A renewed lawsuit under OCGA § 9-2-61 (a) is an action de novo; therefore, the procedural requirements of filing a new complaint and perfecting service must be met anew. Diligence in perfecting service of process in an action properly refiled under OCGA § 9-2-61 (a) must be measured from the time of filing the renewed suit. Since service of the renewal action in this case was not perfected within the six-month renewal period, [Heard] would have the burden of showing that [he] acted in a reasonable and diligent manner in attempting to ensure that proper service was made as quickly as possible.

(Citations and punctuation omitted.) McClendon v. 1152 Spring St. Assoc.-Ga., Ltd., 225 Ga. App. 333, 336 (484 SE2d 40) (1997).

OCGA § 9-11-4 (c) requires that service of a complaint shall be made within five days of the filing of the complaint. If an action is filed within the period of limitation, but not served upon the defendant within five days or within the limitation period, plaintiff must establish that service was made in a reasonable and diligent manner in an attempt to insure that proper service is made as quickly as possible. A reasonable rule must be that in such case the trial judge should look at all the facts involved and ascertain whether the plaintiff was in any way guilty of laches. If he were, of course he would be barred, but if he acted in a reasonably diligent manner then he would not be. The determination of whether the plaintiff was guilty of laches in failing to exercise due diligence in perfecting service after the running of the statute of limitations is a matter within the trial court's discretion and will not be disturbed on appeal absent abuse.

(Citations and punctuation omitted.) Jackson v. Nguyen, 225 Ga. App. 599, 600 (484 SE2d 337) (1997).

In this case, the defendant was not served until approximately three months after the renewed action was filed because Heard's attorney provided the sheriff's department with an erroneous address, despite the fact that she held a deposition containing the correct address. See Walker v. Hoover, 191 Ga. App. 859 (383 SE2d 208) (1989). This deposition was in Heard's record for over a year before his renewal action was filed, and Heard's attorney would have known Hart's correct address simply by reading this important document.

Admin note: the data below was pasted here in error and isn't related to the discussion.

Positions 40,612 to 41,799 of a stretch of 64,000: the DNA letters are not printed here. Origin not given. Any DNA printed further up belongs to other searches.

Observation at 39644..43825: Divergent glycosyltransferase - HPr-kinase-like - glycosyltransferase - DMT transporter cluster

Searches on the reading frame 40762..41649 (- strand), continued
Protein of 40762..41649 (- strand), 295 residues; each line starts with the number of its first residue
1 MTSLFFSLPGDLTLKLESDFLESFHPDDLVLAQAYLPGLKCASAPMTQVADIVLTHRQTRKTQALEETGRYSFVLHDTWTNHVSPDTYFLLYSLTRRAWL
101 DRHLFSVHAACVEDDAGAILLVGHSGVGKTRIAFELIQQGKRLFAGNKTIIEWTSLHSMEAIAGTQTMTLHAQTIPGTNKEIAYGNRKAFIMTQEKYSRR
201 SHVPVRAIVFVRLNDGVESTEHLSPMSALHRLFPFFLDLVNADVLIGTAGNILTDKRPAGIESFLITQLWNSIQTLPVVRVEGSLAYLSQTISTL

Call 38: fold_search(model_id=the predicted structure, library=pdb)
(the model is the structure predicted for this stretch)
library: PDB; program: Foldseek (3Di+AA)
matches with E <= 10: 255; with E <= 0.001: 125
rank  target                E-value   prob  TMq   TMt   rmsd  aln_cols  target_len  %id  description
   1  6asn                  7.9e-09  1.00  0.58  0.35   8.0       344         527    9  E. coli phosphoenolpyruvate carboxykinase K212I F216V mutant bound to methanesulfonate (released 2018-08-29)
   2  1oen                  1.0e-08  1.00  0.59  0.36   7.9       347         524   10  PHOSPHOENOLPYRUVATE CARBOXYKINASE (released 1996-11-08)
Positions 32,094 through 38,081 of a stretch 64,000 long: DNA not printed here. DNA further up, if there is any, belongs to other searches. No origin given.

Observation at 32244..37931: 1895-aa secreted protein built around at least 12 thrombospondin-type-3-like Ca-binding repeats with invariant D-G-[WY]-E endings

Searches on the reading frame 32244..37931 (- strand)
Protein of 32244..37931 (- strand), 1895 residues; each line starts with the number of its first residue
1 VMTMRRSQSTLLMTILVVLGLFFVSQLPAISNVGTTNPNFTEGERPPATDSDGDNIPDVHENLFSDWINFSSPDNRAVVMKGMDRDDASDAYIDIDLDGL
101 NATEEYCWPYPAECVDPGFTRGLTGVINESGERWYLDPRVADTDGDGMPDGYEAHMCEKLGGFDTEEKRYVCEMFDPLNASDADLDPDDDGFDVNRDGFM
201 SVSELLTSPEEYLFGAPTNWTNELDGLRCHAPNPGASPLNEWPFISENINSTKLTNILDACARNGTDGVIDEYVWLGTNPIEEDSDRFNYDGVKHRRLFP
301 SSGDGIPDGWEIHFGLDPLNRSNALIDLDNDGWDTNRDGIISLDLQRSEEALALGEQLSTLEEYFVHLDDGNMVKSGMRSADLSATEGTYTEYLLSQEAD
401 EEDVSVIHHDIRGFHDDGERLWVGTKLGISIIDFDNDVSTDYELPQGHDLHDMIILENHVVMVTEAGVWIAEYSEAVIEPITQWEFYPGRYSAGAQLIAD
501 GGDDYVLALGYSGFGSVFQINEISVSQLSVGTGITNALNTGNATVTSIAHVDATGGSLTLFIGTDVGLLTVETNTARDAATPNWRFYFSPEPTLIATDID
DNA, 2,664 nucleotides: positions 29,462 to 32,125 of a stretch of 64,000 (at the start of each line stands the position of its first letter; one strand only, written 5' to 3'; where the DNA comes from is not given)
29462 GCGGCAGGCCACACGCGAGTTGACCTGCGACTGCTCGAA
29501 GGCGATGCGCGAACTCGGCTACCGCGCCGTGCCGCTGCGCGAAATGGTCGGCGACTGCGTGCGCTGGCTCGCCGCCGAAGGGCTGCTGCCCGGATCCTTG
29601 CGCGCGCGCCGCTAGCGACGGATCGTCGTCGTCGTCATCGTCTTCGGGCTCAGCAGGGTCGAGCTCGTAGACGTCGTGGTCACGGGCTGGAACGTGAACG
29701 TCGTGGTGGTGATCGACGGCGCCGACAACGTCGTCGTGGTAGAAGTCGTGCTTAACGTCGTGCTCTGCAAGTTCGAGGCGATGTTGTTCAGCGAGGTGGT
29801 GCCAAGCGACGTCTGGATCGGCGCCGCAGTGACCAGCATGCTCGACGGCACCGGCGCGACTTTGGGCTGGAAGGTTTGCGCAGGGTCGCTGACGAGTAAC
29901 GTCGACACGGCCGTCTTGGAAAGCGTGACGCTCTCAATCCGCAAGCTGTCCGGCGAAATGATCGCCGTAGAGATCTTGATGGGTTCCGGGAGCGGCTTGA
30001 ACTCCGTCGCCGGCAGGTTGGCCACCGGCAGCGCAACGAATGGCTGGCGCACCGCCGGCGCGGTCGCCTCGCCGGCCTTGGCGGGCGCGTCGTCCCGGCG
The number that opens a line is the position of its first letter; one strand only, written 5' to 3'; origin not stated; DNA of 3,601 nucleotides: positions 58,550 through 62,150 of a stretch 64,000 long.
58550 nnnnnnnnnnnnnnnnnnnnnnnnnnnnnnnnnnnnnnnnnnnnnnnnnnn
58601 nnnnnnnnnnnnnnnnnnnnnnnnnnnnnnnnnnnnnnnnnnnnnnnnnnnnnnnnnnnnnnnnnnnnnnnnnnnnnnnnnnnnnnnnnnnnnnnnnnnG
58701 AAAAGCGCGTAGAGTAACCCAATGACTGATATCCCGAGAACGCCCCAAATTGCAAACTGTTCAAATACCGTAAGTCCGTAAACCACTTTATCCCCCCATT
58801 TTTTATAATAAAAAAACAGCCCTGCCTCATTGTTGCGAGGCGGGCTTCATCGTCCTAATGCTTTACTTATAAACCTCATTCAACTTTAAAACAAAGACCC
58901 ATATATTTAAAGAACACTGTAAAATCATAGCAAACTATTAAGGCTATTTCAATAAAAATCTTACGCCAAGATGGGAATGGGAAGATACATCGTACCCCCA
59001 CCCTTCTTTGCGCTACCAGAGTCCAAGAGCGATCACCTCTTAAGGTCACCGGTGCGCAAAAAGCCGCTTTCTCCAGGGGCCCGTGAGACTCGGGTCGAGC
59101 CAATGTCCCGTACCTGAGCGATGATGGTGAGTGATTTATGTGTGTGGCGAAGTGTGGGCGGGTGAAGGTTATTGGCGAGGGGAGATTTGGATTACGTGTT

Heard's attorney argues that she should be excused from this oversight because (1) her mail was being tampered with and not being delivered, thereby depriving her of notice that summons had not appropriately issued and (2) she relied on Hart's responses to interrogatories given in May 1995, which were never appropriately supplemented. The trial court found that Heard had not been diligent in perfecting service under these facts. The inability of the sheriff to serve Hart does not excuse Heard's failure. This Court has held that "[t]he burden is on the plaintiff, not the sheriff, to show diligence in attempting to insure that proper service has been made as quickly as possible." (Punctuation omitted.) Strickland v. Home Depot, 234 Ga. App. 545, 546 (507 SE2d 783) (1998).

Therefore, we cannot say that the trial court abused its discretion in finding that Heard was not diligent in serving Hart and in dismissing this case.

Judgment affirmed. Eldridge and Barnes, JJ., concur.

Trial Judge: Allen B. Keeble, Troup Superior Court.,

Attorneys: Christopher J. McFadden, Decatur, and Christina D. Wagner, Norcross, for appellant. John M. Taylor (Lewis, Taylor & Lee PC), LaGrange, for appellee.,